Tag Archives: church

Our Lady of Pompeii

Our Lady of Pompeii

Our Lady of Pompeii Roman Catholic Church is prominently sited on Bleecker Street at Carmine Street. It replaces an earlier church that had been demolished during widening of Sixth Avenue.

Our Lady of Pompeii Vital Statistics
Our Lady of Pompeii Recommended Reading

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Church of St. Thomas the Apostle

Church of St. Thomas the Apostle in Harlem is stunning architecture, even without its stained glass. Abandoned by the Catholic Church and once destined for demolition, the former church has found a new life as a community arts center.

The Archdiocese of New York closed the church in 2003 in the wake of declining attendance and ballooning maintenance costs. Although community groups sued to prevent demolition, the church transferred its German stained glass windows to Blessed Kateri Tekakwitha Church in LaGrangeville, NY in 2008. Meanwhile, the crumbling Harlem edifice was in limbo until 2012.

That’s when Artimus, a developer, purchased the church, its school and a nearby vacant lot from the Archdiocese of New York. The developer has since restored the front and rear walls and the ceiling. Additional restoration is continuing. Artimus is also converting the church’s school to affordable housing, and is to build a 10-story apartment house on a nearby vacant lot.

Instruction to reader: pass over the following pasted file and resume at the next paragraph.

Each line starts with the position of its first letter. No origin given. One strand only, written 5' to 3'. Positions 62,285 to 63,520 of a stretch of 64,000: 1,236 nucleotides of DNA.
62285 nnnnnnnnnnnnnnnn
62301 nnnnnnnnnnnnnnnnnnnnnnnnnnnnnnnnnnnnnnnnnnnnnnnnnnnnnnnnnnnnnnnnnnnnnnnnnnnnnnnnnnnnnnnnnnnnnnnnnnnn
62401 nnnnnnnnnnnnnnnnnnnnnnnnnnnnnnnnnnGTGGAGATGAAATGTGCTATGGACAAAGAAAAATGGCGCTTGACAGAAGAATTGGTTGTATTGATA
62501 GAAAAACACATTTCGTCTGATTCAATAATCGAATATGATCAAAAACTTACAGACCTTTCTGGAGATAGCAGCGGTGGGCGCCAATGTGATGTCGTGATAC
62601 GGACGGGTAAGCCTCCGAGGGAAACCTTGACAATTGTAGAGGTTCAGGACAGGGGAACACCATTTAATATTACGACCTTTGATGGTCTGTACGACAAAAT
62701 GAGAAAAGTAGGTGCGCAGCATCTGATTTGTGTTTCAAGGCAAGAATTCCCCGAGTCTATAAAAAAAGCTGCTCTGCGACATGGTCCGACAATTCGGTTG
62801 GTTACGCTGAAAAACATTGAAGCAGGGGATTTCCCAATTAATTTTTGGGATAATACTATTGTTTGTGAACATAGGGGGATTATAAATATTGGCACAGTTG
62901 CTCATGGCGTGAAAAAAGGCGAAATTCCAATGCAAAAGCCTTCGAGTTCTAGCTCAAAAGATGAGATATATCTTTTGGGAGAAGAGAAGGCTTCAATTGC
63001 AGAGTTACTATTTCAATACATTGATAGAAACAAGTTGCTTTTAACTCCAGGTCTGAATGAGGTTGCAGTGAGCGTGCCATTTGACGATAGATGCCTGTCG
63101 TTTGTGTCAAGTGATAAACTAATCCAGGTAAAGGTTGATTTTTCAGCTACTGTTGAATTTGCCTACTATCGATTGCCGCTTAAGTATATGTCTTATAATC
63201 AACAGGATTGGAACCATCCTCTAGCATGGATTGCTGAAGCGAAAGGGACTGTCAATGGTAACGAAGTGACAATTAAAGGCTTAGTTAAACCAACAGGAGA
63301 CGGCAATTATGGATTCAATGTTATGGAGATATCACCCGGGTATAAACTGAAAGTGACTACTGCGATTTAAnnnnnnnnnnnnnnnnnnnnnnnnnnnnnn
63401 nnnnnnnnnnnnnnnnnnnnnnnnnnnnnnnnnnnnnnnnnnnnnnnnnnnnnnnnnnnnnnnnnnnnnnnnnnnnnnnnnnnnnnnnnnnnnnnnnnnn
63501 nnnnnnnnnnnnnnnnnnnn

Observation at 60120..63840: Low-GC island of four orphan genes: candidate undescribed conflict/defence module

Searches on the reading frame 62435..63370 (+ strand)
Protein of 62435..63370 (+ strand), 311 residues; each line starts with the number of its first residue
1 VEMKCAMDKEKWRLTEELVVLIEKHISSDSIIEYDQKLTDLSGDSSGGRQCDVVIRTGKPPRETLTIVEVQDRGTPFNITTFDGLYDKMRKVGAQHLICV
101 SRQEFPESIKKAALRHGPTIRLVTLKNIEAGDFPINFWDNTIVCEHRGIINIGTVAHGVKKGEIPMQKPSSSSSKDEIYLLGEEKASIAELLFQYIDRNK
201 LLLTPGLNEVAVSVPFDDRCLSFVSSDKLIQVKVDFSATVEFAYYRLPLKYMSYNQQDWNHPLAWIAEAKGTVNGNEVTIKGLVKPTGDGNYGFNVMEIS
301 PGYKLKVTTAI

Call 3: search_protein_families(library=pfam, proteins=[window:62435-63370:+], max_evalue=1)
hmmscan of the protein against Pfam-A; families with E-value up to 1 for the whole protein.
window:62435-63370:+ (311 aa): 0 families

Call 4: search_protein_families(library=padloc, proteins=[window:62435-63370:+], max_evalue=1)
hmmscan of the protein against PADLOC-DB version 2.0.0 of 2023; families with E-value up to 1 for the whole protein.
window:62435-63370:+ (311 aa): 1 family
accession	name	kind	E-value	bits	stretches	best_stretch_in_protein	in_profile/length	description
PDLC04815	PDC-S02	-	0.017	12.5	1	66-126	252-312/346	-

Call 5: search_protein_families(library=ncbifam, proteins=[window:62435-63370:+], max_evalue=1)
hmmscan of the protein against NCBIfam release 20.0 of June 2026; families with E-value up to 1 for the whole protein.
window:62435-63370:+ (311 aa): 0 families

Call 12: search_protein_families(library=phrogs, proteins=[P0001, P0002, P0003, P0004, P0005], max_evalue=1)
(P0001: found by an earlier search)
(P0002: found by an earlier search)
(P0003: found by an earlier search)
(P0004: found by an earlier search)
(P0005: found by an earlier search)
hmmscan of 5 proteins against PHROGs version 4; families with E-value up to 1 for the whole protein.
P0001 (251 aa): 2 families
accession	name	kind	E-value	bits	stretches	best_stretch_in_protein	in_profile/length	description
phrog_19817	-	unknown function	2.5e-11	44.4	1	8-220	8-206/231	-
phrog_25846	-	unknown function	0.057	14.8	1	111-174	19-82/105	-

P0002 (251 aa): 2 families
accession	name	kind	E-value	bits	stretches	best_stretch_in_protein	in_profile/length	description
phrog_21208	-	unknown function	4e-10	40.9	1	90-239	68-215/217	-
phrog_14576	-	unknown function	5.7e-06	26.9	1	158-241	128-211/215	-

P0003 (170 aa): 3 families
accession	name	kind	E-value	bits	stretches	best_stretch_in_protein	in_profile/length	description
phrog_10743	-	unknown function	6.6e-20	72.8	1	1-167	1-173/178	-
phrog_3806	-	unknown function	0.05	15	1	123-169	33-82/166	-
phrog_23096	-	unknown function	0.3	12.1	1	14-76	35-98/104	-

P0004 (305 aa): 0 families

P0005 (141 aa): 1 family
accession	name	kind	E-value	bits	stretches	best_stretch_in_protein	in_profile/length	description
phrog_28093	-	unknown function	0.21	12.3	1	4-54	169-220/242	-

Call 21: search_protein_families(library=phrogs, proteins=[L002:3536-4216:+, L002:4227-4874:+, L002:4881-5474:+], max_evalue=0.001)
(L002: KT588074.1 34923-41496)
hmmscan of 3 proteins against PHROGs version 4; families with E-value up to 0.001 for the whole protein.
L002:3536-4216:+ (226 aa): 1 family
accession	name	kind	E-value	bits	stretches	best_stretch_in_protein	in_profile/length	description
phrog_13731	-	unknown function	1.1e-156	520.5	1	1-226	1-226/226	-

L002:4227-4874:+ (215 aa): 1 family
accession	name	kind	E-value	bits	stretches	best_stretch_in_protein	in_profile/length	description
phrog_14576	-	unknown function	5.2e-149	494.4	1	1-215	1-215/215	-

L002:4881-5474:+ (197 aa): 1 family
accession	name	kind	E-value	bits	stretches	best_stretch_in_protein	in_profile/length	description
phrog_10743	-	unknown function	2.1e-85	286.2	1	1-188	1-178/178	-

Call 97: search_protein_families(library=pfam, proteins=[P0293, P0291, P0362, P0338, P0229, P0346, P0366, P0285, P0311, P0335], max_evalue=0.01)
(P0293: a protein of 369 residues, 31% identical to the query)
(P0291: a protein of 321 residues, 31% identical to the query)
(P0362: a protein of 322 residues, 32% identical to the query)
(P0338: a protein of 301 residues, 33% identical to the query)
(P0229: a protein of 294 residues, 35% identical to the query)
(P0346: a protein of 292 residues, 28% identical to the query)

Church of St. Thomas the Apostle Vital Statistics
Church of St. Thomas the Apostle Recommended Reading

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St. Bartholomew’s Church

St. Bartholomew’s Church was a legal, as well as architectural landmark; its status was contested all the way to the Supreme Court. The NYC Landmarks Preservation Commission (LPC) had designated the church and its Community House landmarks in 1967 – over the objections of the church. In 1981 the church sought to replace the community house with a 59-story office building, in order to raise cash. The LPC rejected the plans, setting off a legal battle over whether churches could be subject to historic ordinances. LPC prevailed and the Supreme Court declined to hear an appeal.

The current church is St. Bart’s third site: The congregation was organized in 1835 at Lafayette Place and Great Jones Street; in 1872 it moved uptown to Madison Avenue and E 44th Street; in 1918 it moved to the Park Avenue location.